Windstream: Disappointed, Surprised by $310M Ruling - Southern Business Review

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Monday, February 18, 2019

Windstream: Disappointed, Surprised by $310M Ruling

Windstream Holdings Inc. President and CEO Tony Thomas said in a statement late Friday that the Little Rock company was "disappointed" and "frankly surprised" by a federal court ruling in New York that slapped a $310 million judgment on the publicly traded telecommunications firm.


U.S. District Court Southern District Judge Jesse Furman ruled in favor of hedge fund Aurelius Capital Management of New York, which alleged that Windstream's 2015 spinoff of its copper and fiber assets into a real estate investment trust violated the terms of some of its outstanding bonds.


More: Read the judge's ruling.


The spinoff is publicly traded Uniti Group Inc. of Little Rock, led by CEO Kenny Gunderman and originally called Communication Sales & Leasing Inc. Bloomberg reports that Windstream shares fell by 43 percent and that Uniti shares fell by more than 20 percent after the ruling was announced.


Thomas said Friday that Windstream "will be taking immediate steps to pursue all available options, including post-trial motions and an appeal.

"Additionally, we will work with our creditors on the next course of action. Windstream provides critical voice and data services to customers across the U.S. We remain committed to serving them and ensuring they realize the maximum benefit in transitioning to next-generation technology solutions and premium broadband services."


Arkansas Business reported in 2017 that, should the court rule find Windstream in technical default on the bonds, the company could be on the hook to repay bondholders immediately or forced into bankruptcy.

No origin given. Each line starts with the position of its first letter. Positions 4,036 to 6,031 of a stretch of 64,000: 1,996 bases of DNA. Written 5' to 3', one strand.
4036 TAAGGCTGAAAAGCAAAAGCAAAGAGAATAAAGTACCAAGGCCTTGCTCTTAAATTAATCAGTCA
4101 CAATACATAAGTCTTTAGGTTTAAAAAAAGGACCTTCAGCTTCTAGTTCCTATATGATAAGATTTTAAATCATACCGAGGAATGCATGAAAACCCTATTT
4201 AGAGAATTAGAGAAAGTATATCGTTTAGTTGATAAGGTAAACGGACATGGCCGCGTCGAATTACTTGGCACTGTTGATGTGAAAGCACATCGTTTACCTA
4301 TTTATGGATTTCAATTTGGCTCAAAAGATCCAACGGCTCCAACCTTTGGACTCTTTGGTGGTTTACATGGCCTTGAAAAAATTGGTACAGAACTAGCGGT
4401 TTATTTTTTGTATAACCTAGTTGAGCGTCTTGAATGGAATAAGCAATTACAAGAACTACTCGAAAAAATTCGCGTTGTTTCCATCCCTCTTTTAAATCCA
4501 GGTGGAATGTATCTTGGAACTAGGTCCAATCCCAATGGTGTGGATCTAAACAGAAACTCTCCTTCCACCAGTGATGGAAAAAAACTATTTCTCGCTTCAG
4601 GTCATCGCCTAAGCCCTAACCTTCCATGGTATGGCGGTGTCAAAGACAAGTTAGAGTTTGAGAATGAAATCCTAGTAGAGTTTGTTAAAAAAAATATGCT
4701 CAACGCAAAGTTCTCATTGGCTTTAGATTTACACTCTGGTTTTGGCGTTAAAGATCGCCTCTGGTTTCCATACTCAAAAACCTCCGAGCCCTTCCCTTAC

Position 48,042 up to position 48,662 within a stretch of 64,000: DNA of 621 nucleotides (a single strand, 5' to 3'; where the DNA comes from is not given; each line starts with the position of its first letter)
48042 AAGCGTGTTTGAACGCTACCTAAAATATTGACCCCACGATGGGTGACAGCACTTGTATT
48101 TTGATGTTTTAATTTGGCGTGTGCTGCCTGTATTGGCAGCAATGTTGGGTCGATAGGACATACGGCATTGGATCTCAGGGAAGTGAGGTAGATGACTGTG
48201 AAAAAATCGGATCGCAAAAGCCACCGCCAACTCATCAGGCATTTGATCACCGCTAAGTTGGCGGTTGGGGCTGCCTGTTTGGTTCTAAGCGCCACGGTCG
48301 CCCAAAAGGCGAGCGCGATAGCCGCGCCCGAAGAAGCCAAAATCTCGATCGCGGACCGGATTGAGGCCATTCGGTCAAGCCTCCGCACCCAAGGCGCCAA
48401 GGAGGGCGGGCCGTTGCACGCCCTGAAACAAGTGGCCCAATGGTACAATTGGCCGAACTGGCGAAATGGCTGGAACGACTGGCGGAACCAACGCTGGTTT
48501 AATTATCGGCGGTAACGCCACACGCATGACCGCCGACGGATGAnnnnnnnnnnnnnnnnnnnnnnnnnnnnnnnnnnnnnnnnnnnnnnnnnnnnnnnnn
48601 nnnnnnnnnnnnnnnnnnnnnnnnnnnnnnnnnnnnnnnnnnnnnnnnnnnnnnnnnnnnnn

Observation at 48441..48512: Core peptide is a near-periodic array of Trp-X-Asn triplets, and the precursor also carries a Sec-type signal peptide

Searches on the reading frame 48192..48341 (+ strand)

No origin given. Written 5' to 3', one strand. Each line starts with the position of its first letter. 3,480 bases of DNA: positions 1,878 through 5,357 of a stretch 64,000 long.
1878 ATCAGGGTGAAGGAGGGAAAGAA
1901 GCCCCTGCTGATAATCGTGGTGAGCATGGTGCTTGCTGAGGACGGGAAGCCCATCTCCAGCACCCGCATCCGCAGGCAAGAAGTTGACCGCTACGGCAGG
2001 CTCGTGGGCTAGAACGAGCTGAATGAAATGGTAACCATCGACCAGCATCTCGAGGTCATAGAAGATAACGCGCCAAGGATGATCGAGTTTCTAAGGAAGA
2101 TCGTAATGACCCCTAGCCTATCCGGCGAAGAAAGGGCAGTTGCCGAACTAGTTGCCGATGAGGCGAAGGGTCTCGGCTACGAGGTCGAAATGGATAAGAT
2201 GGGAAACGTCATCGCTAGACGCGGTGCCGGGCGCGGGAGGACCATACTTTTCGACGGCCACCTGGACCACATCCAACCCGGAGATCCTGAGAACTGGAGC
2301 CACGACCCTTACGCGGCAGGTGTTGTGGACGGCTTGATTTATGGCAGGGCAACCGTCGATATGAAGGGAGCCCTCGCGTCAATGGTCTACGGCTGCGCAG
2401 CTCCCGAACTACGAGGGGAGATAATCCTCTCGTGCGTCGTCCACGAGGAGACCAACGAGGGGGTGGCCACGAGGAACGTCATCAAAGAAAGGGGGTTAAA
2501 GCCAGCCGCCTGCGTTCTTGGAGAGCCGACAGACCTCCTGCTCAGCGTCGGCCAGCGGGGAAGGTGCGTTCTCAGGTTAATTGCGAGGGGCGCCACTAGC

Aurelius has claimed that the Windstream's spinoff was essentially a sale-leaseback, violating terms of some of the bonds. The dispute also involves Aurelius' bond trustee, U.S. Bank, and a counterclaim by Windstream.


In his ruling, Furman found the financial maneuvers surrounding the spinoff, and the companies arguments defending it, "too cute by half." 


"That is, the 2015 Transaction qualifies as a Sale and Leaseback Transaction because, in substance, the Transferor Subsidiaries sold the Transferred Assets and then, either directly or indirectly, leased them back; making Holdings the sole signatory on the Master Lease did not change those facts," the judge wrote. 


In its complaint, Windstream alleges that, "Aurelius acquired its position in the Notes for the sole purpose of seeking to manufacture this alleged default, and declare that a credit event has occurred or is occurring, in order to collect a credit default swap payoff."


The Financial Times reported that analysts at research firm CreditSights were surprised the credit default swap "ploy" was "scarcely addressed" in the ruling.


"We, along with others in the market, found Windstream's arguments that Aurelius pursued this litigation in bad faith and in order to ensure a payout on its CDS to be compelling," the analysts said.